It was the best of times, it was the worst of times. It was a time… oh wait we wrote that novel already…. Just kidding. But it’s a great way to start a book isn’t it? It makes you ask the question, what was?? What was the best AND worst of times? Who was being affected? What, in short, was happening? Your expectations and curiosity were being piqued by a master story teller. Now if you have ever actually read past page 1 you will know that, in the tradition of many writers of his age, Mr Dickens takes his sweet time to get the story going, but once you are hooked, you revel in the style. But he builds the story, slowly and at no point are you under any illusion that this isn’t going to take a little time and effort to fully understand, and that’s where, for me, he is a genius. He lets me know, from the very first line, that this is no skop, skiet and donner book. This is a slow building of an epic narrative.
When I first read his book, at some ridiculously precocious age, (I was convinced that boys would be so impressed with my wit and learning at 13 that they would fall over themselves to date me – because who wouldn’t want to date a smart girl? Answer… apparently no 13 year old boy!), it took me awhile to adjust to the pace, but the opening of the book set me up perfectly to understand what the rest of the book would be about, and how it would be delivered.
It’s the same with our customers. You have to begin as you mean to proceed, and it’s all about managing expectations from the get go, including blinding honesty, which – for a sales person at least – can be absolutely terrifying.
We recently worked with a great young gent called Lloyd. He’s everything you would want in a savvy sales professional. Erudite, knowledgeable and passionate about what he was selling (it certainly didn’t hurt that he’s also a strapping 6’3ft basketball athlete!). But his customers didn’t trust him. They second guessed him when he made commitments, often calling for a more senior member of the team to join him in meetings when discussing implementations or pricing. Upon investigation it became clear that he was great at many aspects of his job except giving bad news or saying no. This meant that if a client pushed for an implementation date that Lloyd knew the team couldn’t meet, he would equivocate instead of just saying that it wasn’t possible. If they pushed on pricing he would promise to see what he could do, which – due to impossibly slim margins- was ultimately nothing. This undermined their faith in his ability to give a straightforward answer, which made it impossible to trust anything he said.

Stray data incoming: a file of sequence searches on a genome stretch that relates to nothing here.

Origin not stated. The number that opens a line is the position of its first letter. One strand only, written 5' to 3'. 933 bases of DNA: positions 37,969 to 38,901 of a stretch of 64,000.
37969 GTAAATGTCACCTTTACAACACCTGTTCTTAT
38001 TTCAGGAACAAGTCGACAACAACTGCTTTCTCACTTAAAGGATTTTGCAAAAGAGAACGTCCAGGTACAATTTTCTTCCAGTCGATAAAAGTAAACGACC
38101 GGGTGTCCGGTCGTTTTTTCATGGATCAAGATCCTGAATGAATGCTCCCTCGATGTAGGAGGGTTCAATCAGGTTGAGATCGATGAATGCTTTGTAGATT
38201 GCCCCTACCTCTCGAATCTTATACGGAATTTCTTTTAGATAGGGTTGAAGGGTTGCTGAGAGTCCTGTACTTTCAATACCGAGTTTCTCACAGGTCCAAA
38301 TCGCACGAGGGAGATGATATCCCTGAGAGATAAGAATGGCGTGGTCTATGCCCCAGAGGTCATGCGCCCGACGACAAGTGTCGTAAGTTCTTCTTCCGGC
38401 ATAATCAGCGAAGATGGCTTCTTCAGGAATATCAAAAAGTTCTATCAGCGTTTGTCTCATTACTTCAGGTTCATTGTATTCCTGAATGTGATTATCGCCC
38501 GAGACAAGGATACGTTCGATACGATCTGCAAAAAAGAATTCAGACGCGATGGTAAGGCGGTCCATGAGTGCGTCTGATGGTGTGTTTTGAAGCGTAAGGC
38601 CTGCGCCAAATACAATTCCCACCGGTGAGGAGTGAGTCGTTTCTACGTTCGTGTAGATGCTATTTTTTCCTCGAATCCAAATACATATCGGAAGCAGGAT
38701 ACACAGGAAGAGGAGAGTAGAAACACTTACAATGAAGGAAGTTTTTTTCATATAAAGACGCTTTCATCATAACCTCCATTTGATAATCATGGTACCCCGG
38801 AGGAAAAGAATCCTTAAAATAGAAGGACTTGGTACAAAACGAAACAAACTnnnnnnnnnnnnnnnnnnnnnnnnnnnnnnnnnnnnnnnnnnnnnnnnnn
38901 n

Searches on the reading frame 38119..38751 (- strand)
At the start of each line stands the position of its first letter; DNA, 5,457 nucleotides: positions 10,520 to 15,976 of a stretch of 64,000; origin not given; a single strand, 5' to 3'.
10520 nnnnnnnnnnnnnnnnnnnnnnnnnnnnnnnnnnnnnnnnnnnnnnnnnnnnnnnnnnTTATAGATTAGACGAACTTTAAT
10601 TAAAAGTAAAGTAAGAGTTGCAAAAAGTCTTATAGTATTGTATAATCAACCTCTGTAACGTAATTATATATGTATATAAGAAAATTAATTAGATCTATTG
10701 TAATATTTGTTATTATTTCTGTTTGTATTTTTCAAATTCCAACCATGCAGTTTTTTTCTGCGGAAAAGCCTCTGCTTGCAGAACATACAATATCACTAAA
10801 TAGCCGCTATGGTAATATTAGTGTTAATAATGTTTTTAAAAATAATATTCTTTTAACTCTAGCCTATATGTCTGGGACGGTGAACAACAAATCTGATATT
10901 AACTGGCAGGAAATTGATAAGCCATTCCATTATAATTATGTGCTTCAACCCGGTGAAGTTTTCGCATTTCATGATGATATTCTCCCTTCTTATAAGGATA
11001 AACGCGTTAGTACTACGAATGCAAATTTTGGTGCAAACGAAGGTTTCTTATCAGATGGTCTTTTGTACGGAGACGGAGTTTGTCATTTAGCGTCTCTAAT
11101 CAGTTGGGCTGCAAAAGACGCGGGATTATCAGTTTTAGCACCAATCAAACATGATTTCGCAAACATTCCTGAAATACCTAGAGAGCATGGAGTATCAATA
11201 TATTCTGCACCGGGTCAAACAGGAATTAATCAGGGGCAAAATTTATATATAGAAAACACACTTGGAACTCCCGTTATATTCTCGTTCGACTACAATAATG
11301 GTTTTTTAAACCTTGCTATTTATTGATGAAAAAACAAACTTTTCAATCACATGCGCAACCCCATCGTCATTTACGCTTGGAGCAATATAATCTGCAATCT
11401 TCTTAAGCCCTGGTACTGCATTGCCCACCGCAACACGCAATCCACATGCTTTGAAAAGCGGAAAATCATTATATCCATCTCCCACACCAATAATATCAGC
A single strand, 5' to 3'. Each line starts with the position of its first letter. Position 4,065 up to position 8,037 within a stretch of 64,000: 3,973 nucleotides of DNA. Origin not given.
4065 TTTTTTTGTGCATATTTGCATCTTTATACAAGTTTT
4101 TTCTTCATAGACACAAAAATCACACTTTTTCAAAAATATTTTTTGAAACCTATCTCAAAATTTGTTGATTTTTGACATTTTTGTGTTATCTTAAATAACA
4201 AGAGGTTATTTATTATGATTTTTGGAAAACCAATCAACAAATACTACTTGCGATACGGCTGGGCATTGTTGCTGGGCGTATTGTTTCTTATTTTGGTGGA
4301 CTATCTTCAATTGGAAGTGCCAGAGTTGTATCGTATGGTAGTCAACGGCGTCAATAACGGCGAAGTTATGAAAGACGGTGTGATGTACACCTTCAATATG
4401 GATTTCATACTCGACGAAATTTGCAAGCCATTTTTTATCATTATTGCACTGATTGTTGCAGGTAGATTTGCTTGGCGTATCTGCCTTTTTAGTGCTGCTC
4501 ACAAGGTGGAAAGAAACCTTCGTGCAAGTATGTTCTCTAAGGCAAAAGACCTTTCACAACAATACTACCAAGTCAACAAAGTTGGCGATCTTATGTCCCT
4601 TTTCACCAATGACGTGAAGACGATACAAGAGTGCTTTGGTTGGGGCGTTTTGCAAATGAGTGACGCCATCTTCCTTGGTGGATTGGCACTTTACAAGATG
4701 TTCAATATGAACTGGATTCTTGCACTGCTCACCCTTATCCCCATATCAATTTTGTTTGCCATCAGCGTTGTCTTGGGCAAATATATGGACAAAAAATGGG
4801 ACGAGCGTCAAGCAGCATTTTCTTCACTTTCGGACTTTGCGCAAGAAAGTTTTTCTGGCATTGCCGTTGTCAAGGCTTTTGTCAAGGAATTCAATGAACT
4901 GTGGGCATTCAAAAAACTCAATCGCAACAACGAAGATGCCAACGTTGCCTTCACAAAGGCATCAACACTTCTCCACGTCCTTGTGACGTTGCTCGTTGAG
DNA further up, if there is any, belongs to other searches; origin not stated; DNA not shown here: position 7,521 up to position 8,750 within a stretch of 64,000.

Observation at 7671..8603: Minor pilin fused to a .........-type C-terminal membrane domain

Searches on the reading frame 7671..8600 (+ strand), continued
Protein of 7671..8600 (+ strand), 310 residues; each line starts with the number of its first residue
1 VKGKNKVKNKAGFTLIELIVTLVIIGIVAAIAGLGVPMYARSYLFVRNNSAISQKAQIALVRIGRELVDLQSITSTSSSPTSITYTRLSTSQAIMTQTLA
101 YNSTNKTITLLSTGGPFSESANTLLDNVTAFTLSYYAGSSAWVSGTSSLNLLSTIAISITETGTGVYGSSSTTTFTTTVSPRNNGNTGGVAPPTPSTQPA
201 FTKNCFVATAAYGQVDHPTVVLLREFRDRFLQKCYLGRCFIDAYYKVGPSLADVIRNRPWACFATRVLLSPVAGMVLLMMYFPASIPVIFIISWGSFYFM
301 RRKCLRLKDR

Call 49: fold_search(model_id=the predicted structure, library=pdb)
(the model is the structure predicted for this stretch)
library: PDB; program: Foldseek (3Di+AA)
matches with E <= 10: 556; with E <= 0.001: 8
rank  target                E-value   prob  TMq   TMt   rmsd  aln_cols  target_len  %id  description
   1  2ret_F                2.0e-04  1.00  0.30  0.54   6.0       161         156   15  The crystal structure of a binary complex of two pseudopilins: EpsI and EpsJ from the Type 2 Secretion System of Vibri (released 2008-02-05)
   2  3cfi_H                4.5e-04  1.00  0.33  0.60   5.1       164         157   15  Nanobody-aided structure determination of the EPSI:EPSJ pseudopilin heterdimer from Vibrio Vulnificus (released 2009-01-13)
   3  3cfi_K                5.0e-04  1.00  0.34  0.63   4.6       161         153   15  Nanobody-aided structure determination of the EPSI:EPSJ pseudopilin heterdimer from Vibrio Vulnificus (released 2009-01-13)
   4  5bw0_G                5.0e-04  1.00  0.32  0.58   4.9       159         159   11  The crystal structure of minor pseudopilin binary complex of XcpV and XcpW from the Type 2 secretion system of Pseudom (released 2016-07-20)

We believe that a core tenant of managing expectations and building a trust relationship, is honesty. We have to give the bad news, even if it jeopardises the sale that’s on the table. If we show our customers our willingness to be honest, regardless of the consequences to our pipelines, targets and commissions we lay the foundation for a much longer term partnership.
For more on how to manage expectations, and how to do so in such a way that you cement customer partnerships, check out the Avo Byte on Managing Expectations!